Safe School supporters and protesters clash in Canberra in August 2017.

Again, I am proud to refer you to a post or three of my own, such as 2016’s Show some backbone, PM!

As Malcolm Turnbull yesterday caved into his party’s religious right and announced an investigation into the Safe Schools Coalition one thing became clear: we are in the midst of a culture war. And vulnerable children are being used as cannon fodder.In a Coalition party room meeting on Tuesday, February 23, Senator Cory Bernardi called for the program to be defunded, claiming it was being used to “indoctrinate children into a Marxist agenda of cultural relativism.”

Now I am such a Marxist, eh! Why only a couple of days ago on this blog I was commending Robert Service’s Comrades: A World History of Communism (2007) to my readers! A Marxist I really am not, but I do embrace diversity as a core aspect of the human condition and commend any society or program that does the same. Hence on Twitter I wrote yesterday: “I totally support #safeschools.” I also retweeted: “RT @JoshThomas87: .@TurnbullMalcolm You’re turning out to be a real shit bloke.” Among others.

First, a really really good idea is to read the actual stuff that Safe Schools offers….

Well, probably back to photos next time….

 

What a day this was: 13 February 2008

Of course much might be said about just how well/badly we have done since.

13 February 2008: just back from The Block in Redfern

P2060002

Redfern Community Centre, The Block, 2007. Image from Redfern Oral History. Click for more.

At least 1,000 people stood in the pouring rain at Redfern’s famous Block and watched on the big screen as Kevin Rudd moved the motion of Apology. I would not have missed it for quids!

Next to me an Aboriginal woman in her thirties or forties, her tears blending with the rain.

Cheers and a standing ovation greeted Kevin Rudd’s speech.

cafe-cana.gifWe didn’t get to hear the middle section of Dr Nelson’s speech as at that point the Lord Mayor of Sydney, Clover Moore, was speaking to us live.

However, the symbolism near the end of Rudd and Nelson jointly presenting to the Speaker the gift from the Stolen Generations spoke to all our hearts.

Golden syrup and damper afterwards, and then a coffee for me on the way home at Cafe Cana.

William Yang was there at the Community Centre, and some people from church.

Big smiles from some little Aboriginal kids as I crossed Pitt Street and Redfern Street: “Look! He’s got a flag!”

A day truly to be treasured, long long anticipated and for a period the dread that it would never happen. But it has happened.

No more analysis today, no more commentary. The day is too good for that.

See Cheers, tears as Rudd says ‘sorry’.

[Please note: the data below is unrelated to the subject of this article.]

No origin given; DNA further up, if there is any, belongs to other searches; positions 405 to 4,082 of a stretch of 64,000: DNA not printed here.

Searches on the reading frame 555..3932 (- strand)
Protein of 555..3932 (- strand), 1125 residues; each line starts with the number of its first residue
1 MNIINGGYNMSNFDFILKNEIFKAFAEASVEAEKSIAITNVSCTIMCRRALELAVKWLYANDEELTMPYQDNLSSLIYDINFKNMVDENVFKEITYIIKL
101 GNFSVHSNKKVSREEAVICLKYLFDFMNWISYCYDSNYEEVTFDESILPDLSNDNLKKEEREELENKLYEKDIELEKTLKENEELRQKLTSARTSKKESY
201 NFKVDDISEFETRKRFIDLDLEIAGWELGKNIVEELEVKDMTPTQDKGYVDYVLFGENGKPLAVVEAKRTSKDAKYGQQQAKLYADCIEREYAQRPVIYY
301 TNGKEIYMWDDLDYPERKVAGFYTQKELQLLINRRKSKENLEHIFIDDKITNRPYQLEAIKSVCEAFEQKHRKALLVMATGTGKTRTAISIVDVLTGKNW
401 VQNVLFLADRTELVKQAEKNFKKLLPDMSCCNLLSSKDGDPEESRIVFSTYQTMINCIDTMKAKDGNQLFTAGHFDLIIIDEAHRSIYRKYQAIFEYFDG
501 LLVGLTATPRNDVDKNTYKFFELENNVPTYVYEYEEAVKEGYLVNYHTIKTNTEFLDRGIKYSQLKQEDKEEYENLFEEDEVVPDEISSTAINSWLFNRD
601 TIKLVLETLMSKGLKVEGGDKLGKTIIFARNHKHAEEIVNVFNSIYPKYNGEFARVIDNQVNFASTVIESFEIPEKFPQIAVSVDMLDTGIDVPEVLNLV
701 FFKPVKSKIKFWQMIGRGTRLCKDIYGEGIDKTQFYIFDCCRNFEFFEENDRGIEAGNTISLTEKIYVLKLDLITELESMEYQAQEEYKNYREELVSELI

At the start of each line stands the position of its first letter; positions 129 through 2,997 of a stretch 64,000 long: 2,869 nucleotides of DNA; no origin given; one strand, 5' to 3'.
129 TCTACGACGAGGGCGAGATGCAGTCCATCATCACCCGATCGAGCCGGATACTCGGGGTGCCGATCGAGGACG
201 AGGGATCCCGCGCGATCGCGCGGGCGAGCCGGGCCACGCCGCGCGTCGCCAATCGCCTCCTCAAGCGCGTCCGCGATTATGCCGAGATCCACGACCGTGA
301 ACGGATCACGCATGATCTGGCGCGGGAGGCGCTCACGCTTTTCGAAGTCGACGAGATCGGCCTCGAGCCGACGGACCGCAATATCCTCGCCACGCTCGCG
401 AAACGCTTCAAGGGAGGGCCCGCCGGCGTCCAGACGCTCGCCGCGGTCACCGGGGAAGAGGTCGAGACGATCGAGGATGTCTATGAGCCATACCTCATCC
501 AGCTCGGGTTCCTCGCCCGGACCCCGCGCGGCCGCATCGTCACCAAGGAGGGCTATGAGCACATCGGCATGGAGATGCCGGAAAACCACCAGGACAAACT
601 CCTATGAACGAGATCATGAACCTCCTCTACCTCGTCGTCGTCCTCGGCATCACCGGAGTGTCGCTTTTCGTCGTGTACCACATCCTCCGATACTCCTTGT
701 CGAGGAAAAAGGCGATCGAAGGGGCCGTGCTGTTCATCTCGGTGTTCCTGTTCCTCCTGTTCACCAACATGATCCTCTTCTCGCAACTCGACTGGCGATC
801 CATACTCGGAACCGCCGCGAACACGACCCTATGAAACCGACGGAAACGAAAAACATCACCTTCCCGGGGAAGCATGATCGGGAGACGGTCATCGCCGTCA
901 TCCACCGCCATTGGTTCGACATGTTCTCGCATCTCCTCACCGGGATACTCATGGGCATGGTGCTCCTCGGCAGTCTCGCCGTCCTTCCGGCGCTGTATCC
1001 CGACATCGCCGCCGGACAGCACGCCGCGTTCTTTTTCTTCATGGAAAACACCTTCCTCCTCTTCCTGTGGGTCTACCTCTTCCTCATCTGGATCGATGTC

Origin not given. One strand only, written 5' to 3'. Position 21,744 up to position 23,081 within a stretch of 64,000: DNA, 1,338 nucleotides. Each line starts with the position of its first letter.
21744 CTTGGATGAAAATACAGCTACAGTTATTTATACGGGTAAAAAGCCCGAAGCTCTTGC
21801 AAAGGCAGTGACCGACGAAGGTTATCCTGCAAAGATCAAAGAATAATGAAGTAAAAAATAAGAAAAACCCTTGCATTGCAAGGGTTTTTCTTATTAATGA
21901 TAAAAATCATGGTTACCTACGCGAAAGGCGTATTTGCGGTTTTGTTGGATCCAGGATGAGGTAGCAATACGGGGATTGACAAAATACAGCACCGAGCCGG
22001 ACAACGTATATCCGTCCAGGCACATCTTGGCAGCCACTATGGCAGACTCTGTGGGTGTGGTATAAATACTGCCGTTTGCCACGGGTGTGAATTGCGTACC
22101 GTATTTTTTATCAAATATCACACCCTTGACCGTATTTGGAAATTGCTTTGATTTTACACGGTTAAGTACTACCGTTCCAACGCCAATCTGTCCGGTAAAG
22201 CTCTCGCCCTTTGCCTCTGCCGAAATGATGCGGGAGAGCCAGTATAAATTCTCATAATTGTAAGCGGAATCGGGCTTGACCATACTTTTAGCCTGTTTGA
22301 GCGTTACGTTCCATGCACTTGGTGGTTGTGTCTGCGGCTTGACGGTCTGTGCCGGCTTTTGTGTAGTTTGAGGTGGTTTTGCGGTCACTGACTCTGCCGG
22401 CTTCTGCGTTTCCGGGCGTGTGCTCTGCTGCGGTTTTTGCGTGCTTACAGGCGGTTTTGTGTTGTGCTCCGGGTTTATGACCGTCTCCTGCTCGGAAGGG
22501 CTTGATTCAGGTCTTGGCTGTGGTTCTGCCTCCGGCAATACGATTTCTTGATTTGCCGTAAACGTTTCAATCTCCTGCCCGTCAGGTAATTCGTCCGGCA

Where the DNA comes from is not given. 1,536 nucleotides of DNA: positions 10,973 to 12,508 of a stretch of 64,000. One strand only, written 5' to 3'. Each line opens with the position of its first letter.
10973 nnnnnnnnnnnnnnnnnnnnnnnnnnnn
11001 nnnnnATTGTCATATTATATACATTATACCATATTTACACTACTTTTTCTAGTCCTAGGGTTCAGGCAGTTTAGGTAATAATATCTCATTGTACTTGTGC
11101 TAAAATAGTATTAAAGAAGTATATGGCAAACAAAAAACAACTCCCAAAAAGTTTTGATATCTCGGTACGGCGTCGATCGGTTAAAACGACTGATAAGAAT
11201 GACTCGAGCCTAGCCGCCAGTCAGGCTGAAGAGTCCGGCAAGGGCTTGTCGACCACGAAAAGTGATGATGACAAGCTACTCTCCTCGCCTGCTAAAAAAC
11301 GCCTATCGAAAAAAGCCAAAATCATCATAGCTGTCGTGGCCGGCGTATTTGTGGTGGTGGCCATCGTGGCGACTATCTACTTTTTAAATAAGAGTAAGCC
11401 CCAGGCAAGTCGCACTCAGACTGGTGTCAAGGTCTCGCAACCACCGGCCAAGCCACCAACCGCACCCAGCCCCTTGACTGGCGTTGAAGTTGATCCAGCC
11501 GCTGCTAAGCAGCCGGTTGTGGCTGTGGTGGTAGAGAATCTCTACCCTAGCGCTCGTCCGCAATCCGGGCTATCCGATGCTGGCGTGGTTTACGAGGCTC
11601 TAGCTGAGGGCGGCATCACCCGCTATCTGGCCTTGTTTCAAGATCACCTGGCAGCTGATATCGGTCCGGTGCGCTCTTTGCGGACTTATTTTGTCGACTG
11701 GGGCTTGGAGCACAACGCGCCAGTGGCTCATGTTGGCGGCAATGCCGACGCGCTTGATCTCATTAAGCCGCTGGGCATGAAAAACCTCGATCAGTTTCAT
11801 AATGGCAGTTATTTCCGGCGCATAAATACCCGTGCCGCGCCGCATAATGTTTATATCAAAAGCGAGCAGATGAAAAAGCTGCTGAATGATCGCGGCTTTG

r223434_882468

UPDATES

See:

Speech gets standing ovation in Redfern

Prime Minister Kevin Rudd’s speech received a standing ovation at the Redfern Community Centre, where hundreds gathered. Residents, workers, families, students and Sydney’s Lord Mayor Clover Moore braved the rain to watch the speech via a large outdoor screen set up in the heart of the notorious Block, the setting of the 2003 Redfern riots.

After the speech a teary Ms Moore stood and addressed the crowd. “Parliament House in Canberra is a long way from the streets of Redfern, but the apology made this morning must resonate here in our hearts and minds,” she said.

David Page, 46, composer with the indigenous dance group Bangarra Dance Theatre, said he liked the fact that Mr Rudd made a personal apology.

“It was very moving to see a prime minister with a bit of heart. I loved it when he said he was sorry. There was just something personal about it. It’s very hard for a prime minister to be personal,” he said. “It’s a long road but it’s a great beginning.”

Enid Williams, 72, who was brought up on a mission in Warrabinda in north Queensland after her father was forcibly removed from his family, said she was happy with Mr Rudd’s speech, but said it was now important to look to the future.

“We’ve been put down so many times,” she said. “I’m 72. The main thing is the young people, to give them a better future.”

The reception was not so warm for the speech delivered by Opposition Leader Brendan Nelson, and the crowd booed at file footage of former prime minister John Howard that was broadcast before the apology.

Michael Kirby, 36, a resident of Waterloo who grew up in rural NSW and whose father had been removed from Swan Hill to be raised at the Kitchener Boys Home, said he was pleased with the turnout at the community centre.

“I was so proud to be walking down here today with non-indigenous Australians,” he said. “Now we have to move together to try and build Australia bigger and better as a whole.”

An entire day of activities has been planned at the community centre, including an afternoon smoking ceremony, repetitions of the speech and a barbecue.